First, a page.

What The Double Dip Recession Will Look Like In 2011
The nominal balance of trade would almost certainly drop, probably to a deficit of $25 billion a month, as the US takes in fewer imports due to low demand for consumer goods and business inventory. Exports would also drop because an economic crisis in the US would spread quickly worldwide. This is because of the tremendous size of the US GDP in relation to that of any other country. The drop in imports would be a signal that business activity had slowed in China, the rest of Asia, and Europe. Demand for consumer and business goods would drop in most regions, forcing a nearly universal cut in jobs outside the US. The most recent nominal balance of trade showed a deficit of $44.8 billion.
The budget deficit would grow beyond the $1.5 trillion expected this year. Treasury receipts fell to $2.1 trillion in the federal fiscal year 2009 and are down to $1.7 trillion so far in the 2010 period. If history is any guide, receipts in a second recession could drop by as much as $200 billion a year as tax receipts from both business and individuals falter. Aid for the unemployed could total $50 billion to annual federal government outlays. Unemployment insurance will cost Washington $44 billion this year. As states run out of money to cover benefits, more of the burden could fall to the federal government.
8. National Debt
The rise in the deficit and a rapid increase in the American national debt has caused S&P to downgrade the country’s credit rating from AAA to AA+. The total outstanding public debt is currently $14.7 trillion – the highest it has ever been. This continues to cause concern among investors who purchase U.S. treasuries. The inability of the Treasury to rein in spending will cause borrowing to increase. This in turn could bring the government’s debt rating down even further, causing US borrowing costs to rise. Increasing costs will then raise the amount needed to run the government by increasing the amount needed to service debt.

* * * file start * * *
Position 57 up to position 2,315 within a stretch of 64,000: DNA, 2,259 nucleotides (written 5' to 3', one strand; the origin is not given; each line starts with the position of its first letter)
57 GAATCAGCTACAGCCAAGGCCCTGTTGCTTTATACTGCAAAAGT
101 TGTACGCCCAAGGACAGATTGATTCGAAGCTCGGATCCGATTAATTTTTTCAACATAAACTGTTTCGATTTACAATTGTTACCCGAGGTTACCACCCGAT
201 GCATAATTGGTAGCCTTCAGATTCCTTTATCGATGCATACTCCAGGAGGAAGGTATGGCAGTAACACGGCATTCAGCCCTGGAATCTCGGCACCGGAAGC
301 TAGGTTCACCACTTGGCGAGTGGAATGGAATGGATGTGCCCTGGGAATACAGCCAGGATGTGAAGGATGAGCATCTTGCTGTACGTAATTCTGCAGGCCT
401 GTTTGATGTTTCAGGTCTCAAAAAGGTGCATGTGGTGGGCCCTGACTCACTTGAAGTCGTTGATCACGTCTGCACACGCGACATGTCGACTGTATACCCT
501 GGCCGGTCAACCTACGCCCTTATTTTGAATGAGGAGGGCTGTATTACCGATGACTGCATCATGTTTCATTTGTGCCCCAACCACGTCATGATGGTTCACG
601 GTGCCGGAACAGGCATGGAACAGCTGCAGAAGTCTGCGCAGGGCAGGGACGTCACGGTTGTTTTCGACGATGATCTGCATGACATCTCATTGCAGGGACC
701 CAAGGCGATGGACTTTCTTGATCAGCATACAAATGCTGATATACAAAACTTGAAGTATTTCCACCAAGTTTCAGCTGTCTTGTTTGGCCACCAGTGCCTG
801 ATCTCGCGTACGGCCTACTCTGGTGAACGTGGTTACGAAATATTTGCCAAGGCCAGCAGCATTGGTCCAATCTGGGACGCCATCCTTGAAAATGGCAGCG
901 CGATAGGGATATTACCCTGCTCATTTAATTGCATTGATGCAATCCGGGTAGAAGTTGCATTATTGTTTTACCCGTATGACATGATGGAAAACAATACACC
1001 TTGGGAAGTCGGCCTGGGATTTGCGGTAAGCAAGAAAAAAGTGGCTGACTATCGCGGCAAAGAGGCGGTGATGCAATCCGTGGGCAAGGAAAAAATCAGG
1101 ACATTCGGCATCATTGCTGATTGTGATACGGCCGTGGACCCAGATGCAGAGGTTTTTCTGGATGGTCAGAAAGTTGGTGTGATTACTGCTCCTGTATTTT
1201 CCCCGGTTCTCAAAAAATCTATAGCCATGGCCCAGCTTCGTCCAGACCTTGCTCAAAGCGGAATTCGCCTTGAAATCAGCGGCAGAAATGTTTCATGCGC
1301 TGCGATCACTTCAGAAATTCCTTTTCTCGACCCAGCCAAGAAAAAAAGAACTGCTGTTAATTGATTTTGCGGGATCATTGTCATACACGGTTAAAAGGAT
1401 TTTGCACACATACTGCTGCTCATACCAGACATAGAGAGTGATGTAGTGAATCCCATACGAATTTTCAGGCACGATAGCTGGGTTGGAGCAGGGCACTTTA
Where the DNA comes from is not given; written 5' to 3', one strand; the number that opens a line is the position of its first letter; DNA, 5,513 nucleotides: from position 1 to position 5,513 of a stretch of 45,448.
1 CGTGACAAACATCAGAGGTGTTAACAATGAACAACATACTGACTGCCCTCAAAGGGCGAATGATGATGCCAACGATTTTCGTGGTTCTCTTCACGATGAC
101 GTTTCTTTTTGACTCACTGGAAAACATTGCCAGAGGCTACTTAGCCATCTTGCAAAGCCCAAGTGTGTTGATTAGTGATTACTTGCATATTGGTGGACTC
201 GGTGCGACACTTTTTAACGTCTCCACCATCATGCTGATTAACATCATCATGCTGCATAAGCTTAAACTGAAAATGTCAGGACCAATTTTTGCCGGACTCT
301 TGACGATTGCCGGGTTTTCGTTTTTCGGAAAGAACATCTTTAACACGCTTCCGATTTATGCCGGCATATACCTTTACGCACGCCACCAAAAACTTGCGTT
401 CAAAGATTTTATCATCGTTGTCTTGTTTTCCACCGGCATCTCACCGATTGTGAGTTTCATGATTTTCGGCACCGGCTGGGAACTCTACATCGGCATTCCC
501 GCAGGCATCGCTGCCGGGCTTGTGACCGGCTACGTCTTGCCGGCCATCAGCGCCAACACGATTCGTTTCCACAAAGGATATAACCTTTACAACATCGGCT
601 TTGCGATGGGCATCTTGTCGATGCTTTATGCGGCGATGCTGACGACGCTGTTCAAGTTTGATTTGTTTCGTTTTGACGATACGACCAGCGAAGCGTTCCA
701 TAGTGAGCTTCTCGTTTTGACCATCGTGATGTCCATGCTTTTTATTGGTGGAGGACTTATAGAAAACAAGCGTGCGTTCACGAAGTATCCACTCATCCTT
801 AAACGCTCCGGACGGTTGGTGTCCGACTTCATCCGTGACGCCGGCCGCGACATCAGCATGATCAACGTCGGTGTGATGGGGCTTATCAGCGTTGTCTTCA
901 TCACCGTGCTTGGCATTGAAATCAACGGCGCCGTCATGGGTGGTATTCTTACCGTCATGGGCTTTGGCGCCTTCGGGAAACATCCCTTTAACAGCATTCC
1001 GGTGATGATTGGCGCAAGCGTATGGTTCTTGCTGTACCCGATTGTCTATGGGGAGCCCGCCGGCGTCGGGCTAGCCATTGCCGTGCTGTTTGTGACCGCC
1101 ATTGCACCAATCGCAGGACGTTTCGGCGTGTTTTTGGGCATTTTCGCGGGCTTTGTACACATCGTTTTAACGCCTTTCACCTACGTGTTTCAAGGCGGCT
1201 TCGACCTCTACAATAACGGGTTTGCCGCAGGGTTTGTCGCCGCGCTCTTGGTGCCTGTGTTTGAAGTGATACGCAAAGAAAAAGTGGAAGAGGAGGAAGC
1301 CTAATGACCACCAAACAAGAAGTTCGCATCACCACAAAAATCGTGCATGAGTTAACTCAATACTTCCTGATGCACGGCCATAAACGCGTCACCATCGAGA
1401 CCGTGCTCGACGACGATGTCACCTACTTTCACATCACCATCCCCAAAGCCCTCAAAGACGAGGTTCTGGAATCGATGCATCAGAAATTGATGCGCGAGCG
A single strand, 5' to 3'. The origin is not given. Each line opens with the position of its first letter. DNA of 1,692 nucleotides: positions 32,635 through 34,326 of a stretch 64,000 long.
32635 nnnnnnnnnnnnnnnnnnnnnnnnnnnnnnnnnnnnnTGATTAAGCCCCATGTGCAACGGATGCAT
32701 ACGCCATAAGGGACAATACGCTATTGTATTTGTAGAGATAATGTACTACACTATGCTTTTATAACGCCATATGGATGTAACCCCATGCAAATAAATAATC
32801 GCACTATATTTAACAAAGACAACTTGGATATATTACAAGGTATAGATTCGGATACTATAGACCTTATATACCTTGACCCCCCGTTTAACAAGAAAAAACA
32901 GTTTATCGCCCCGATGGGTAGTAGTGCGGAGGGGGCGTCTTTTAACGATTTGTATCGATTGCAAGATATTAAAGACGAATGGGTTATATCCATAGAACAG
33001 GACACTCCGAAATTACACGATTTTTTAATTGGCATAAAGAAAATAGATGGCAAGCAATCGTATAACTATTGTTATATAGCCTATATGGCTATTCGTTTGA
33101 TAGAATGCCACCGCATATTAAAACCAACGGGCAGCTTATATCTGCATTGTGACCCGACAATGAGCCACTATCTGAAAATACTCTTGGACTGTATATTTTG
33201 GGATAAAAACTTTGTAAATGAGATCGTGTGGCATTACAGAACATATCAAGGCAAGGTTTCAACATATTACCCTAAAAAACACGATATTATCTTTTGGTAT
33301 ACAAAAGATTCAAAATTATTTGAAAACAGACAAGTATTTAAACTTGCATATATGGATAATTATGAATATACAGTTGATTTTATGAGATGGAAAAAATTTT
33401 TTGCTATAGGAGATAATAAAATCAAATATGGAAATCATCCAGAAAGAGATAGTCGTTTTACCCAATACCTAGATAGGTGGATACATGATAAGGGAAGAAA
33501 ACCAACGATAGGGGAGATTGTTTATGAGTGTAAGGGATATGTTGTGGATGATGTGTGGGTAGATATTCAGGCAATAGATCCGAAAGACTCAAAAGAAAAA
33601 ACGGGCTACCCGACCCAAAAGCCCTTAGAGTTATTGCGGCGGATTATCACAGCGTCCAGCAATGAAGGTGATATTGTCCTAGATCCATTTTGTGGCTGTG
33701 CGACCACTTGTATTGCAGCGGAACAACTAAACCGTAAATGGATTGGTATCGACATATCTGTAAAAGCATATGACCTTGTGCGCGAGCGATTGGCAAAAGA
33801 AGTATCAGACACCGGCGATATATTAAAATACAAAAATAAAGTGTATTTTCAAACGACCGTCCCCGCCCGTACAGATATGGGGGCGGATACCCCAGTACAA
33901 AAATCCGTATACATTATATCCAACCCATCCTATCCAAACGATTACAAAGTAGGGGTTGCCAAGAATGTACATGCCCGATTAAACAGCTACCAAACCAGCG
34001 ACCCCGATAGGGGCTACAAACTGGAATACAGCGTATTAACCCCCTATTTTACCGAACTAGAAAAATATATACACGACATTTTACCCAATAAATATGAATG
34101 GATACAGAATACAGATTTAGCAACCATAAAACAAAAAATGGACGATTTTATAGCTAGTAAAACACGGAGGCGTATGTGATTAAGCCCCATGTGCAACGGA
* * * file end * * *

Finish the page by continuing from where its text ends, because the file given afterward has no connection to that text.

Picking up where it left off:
9. Stock Market
If the performance of the equity markets in 2008 and early 2009 is any indication, the S&P 500 could drop from its current level of about 1,200 to a low of 676, which it hit in March 2009. This would take trillions of dollars off business balance sheets and from consumer retirement and brokerage accounts. Businesses would become less likely to invest in new plants, equipment, and services. Many individuals would see a large part of their retirement disappear. That would cause a huge drop in consumer spending as people attempt to preserve cash, perpetuating further drops in the stock market.
The effect on most of the financial services industry would be catastrophic, particularly at the regional and community bank level where a number of home and commercial real estate loans are held. The FDIC would be forced to borrow money from the Treasury to cover bank closings. The number of failed banks could reach the level of the Savings & Loan crisis, during which over 700 banks and mortgage lenders were shuttered. There is already fear that defaults on EU debt could sink some of the large banks in Europe. Bank of America’s stock price and widespread branch closures are a sign of stress on the U.S. bank system.
11. Interest Rates
As the great majority of economists have pointed out, the Fed has already dropped interest rates to zero. This means the central bank is out of ammunition and QE3 won’t help.
Douglas A. McIntyre